Vector databases are all the rage, judging by the number of startups entering the space and the investors ponying up for a piece of the pie. The proliferation of large language models (LLMs) and the generative AI (GenAI) movement have created fertile ground for vector database technologies to flourish.

While traditional relational databases such as Postgres or MySQL are well-suited to structured data — predefined data types that can be filed neatly in rows and columns — this doesn’t work so well for unstructured data such as images, videos, emails, social media posts, and any data that doesn’t adhere to a predefined data model.

Vector databases, on the other hand, store and process data in the form of vector embeddings, which convert text, documents, images, and other data into numerical representations that capture the meaning and relationships between the different data points. This is perfect for machine learning, as the database stores data spatially by how relevant each item is to the other, making it easier to retrieve semantically similar data.

This is particularly useful for LLMs, such as OpenAI’s GPT-4, as it allows the AI chatbot to better understand the context of a conversation by analyzing previous similar conversations. Vector search is also useful for all manner of real-time applications, such as content recommendations in social networks or e-commerce apps, as it can look at what a user has searched for and retrieve similar items in a heartbeat. 

Vector search can also help reduce “hallucinations” in LLM applications, through providing additional information that might not have been available in the original training dataset.

“Without using vector similarity search, you can still develop AI/ML applications, but you would need to do more retraining and fine-tuning,” Andre Zayarni, CEO and co-founder of vector search startup Qdrant, explained to TechCrunch. “Vector databases come into play when there’s a large dataset, and you need a tool to work with vector embeddings in an efficient and convenient way.”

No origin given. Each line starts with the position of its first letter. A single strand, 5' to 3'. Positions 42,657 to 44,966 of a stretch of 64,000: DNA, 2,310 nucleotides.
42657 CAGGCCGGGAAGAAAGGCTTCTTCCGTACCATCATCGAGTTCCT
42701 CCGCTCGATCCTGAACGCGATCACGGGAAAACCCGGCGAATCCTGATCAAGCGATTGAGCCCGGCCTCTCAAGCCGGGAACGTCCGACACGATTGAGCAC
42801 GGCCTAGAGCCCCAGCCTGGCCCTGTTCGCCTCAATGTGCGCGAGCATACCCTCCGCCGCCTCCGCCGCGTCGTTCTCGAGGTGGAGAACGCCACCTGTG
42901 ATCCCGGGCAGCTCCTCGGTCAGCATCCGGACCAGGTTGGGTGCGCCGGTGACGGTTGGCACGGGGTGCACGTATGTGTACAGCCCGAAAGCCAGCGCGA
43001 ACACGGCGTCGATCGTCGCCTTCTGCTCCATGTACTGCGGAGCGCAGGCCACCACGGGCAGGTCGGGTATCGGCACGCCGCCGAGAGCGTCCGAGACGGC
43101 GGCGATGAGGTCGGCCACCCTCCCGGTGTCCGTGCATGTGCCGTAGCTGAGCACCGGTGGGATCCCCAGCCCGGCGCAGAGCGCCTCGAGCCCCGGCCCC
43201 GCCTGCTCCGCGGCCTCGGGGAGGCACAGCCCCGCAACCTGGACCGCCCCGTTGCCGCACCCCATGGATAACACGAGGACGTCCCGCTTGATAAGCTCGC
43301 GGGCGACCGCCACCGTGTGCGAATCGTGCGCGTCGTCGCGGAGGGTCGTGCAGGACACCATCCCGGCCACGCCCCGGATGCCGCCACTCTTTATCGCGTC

In January, Qdrant secured $28 million in funding to capitalize on growth that has led it to become one of the top 10 fastest growing commercial open source startups last year. And it’s far from the only vector database startup to raise cash of late — Vespa, Weaviate, Pinecone, and Chroma collectively raised $200 million last year for various vector offerings.

Qdrant founding team. Image Credits: Qdrant

Since the turn of the year, we’ve also seen Index Ventures lead a $9.5 million seed round into Superlinked, a platform that transforms complex data into vector embeddings. And a few weeks back, Y Combinator (YC) unveiled its Winter ’24 cohort, which included Lantern, a startup that sells a hosted vector search engine for Postgres.

Elsewhere, Marqo raised a $4.4 million seed round late last year, swiftly followed by a $12.5 million Series A round in February. The Marqo platform provides a full gamut of vector tools out of the box, spanning vector generation, storage, and retrieval, allowing users to circumvent third-party tools from the likes of OpenAI or Hugging Face, and it offers everything via a single API.